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Wesley Lake Bridge on the OG side. Paul Goldfinger photo. ©

By Paul Goldfinger and Jack Bredin.  Blogfinger.net.

Breaking news.  10 am, Tuesday, June 25, 2019:

By tonight, Blogfinger will post a full report about what occurred at the Neptune Township Committee meeting last night, June 24,  when a crew of Parkers showed up to complain about the two bridges which connect OG with AP.

And they came with representatives of the Wesley Lake Commission.  Since when does the WLC  get political and go after its twin sister:  Neptune?  Aren’t they supposed to deal with the Lake?

The complaint is nothing new: It’s regarding the locking of those bridges every day by the Neptune Police, from midnight to 5 am, for purposes of crime prevention.

In addition to crime fighting, the policy also may impact the invasion of the parking snatchers which occurs as A. Parkers seek a free ride on the OG side, leaving their cars there and then strolling across the bridges to enjoy the dissolute pleasures at “sin city.”

Pending our later report, you can review our last Blogfinger article about this topic from ten days ago, after  the Coaster ran the first shot across our bow, at least the first since a few years ago.

Bridgegate BF article from 10 days ago

link to 2016 post:     2016 Bridgegate article.


Tune in tonight for our latest report on this newly inflamed clash with the Yahoos.com  from A. Park.

Let it not be said that those troublemakers from the North burned their bridges behind them years ago.  Bridgegate is back!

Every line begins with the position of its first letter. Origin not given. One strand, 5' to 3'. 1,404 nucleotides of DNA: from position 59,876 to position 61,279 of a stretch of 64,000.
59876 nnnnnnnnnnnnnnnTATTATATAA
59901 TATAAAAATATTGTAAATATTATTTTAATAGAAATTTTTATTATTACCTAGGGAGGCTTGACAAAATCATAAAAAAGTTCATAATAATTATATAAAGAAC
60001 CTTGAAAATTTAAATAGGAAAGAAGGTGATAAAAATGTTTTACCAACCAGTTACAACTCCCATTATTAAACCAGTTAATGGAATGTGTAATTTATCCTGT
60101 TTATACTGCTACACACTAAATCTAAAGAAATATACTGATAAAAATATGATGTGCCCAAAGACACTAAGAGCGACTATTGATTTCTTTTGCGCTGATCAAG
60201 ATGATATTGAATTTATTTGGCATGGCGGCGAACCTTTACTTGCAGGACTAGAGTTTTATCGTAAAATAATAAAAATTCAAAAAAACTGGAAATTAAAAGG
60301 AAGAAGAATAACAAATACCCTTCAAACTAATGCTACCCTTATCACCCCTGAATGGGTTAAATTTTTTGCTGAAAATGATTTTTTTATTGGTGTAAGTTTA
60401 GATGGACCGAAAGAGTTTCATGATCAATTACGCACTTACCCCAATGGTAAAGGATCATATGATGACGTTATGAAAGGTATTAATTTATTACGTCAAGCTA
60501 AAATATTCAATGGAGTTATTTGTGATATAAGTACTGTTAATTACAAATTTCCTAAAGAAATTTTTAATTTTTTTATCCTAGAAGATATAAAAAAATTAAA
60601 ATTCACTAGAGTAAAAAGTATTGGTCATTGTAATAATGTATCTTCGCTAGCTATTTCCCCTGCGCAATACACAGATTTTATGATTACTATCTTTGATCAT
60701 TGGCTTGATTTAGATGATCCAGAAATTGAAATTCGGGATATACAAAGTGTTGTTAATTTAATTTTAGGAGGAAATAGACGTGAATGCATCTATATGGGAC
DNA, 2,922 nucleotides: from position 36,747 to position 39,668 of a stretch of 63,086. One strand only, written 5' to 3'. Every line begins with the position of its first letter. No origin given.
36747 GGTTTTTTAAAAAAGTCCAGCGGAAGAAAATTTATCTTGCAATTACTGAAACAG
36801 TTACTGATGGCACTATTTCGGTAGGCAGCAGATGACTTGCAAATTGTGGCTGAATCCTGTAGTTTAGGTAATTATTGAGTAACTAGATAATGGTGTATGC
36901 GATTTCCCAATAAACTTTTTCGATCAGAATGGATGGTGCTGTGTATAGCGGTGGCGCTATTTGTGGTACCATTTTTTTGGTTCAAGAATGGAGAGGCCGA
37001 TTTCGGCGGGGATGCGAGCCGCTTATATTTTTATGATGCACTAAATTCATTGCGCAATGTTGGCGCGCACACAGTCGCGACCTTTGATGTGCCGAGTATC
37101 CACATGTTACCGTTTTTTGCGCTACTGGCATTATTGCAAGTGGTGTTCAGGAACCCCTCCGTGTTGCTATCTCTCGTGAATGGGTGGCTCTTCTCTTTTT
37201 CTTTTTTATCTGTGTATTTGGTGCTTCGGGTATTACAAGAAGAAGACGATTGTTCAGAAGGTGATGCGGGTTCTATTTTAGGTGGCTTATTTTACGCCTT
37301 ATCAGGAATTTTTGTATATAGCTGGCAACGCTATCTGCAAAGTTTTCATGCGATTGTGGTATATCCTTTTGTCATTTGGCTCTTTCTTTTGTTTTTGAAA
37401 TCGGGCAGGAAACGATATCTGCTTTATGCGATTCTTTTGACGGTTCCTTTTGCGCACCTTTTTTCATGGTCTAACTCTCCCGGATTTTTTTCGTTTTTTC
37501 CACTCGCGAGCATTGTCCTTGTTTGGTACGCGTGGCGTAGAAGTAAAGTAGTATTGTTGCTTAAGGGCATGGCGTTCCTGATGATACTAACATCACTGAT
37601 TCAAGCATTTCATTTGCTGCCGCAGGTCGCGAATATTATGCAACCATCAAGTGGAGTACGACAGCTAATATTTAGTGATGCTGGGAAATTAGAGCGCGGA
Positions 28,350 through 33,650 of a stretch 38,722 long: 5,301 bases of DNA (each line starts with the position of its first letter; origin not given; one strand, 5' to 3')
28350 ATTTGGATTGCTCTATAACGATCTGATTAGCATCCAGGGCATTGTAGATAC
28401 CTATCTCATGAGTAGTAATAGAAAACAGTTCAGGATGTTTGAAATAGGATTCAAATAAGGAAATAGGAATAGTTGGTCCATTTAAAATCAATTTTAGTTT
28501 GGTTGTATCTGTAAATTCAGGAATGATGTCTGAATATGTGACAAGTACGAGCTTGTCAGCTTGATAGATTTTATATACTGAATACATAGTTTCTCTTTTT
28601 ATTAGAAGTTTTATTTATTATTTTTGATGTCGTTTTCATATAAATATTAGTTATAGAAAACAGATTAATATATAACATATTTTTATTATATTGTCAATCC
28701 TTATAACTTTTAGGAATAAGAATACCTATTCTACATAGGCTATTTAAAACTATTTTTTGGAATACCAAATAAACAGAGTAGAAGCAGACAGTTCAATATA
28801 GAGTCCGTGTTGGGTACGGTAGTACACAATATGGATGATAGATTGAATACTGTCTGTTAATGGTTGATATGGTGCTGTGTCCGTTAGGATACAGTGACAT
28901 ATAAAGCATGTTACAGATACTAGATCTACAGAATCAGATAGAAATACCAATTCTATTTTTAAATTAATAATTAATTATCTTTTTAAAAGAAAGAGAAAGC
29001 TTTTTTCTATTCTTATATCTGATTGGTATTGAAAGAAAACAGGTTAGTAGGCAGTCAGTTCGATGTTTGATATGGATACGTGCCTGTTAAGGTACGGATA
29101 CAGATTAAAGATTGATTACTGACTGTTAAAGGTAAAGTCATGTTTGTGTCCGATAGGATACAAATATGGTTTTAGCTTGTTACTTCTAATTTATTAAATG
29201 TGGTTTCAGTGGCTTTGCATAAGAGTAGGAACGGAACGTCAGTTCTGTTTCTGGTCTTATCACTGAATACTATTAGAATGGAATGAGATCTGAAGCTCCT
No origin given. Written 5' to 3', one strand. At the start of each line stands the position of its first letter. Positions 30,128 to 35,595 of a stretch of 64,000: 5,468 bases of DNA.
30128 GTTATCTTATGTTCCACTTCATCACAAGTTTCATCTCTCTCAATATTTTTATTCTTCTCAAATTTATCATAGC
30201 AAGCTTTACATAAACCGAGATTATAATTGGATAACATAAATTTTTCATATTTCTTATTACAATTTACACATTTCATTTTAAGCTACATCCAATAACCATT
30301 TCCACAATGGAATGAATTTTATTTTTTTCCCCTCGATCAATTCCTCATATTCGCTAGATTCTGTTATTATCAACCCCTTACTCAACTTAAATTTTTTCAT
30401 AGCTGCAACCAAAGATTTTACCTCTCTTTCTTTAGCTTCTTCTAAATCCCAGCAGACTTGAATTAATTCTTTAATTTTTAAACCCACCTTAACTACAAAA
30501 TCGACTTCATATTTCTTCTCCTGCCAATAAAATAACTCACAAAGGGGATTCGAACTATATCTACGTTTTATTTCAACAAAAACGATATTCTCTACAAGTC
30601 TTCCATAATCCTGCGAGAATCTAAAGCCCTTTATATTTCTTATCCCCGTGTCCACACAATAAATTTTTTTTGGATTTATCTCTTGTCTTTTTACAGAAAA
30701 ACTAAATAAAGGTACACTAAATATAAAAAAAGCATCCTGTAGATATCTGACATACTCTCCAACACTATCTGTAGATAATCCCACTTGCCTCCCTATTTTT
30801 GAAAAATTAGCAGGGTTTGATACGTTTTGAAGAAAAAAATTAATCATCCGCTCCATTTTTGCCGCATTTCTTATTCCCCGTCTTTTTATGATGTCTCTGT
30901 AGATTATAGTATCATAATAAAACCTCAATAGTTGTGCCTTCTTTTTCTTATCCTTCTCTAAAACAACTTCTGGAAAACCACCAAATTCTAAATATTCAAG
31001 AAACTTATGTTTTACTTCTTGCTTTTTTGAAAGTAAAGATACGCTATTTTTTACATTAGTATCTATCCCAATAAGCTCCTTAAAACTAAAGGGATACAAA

BAND OF THE ROYAL BRITISH LEGION AND THE BAND OF THE H.M. ROYAL MARINES:  “A Bridge Too Far.”   From the album of great war themes  from the movies.

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Wesley Lake postcard.   Undated. Click these postcards for more detail.

Notice how rural the Asbury side appears. There are many trees there which are mostly all gone now.  There are boats at both shores, but especially on the Ocean Grove side.  Lake Avenue appears to be a boardwalk , and clearly it was not intended to be a street. There is no bulkhead back then.

From Ted Bell:

In the early 1800’s there were seven coastal bodies of water from Avon to Long Branch draining into the Atlantic Ocean. By size Deal Lake was the largest with Long Pond (later, Wesley Lake) as the smallest. Years passed, and Wesley Lake became more of a recreational area with over 300 boats available for pleasure and transfer of people from and to the camp meeting grounds of Ocean Grove.

Eventually bridges were built connecting Ocean Grove to Asbury Park.  Tolls were collected and shared by the two communities, until the cost of the bridge was paid from the tolls collected.

As a coastal lake Wesley Lake had a natural opening to the ocean. Tides occurred every 12 hours as there was no natural barrier to the flow of sea water into and out of the Lake. Early pictures show a debris line along with some vegetation along the lake shore with a band of sand/silt further up on the sides.  This is an indication of tidal action.

Several dams were constructed at the ocean end, turning the Lake into a fresh water lake. The tidal line disappeared. The Lake, over the years, became a silt basin with occasional overflows from heavy rain storms. The question of  State Riparian Rights is not addressed in the Annual Reports of the Camp Meeting.  The area around Fairly Island was also filled.

At some time the Lake was bulk-headed. The two level terraces from Pilgrim Pathway to the ocean were filled , and a cement wall was constructed (? PA project.)  The rest of the lake was bulk-headed.   The bulkhead eliminated most of the pleasure boats due to docking problems of the passengers embarking/disembarking from the boats.

ANNIE LENNOX  from her album Nostalgia: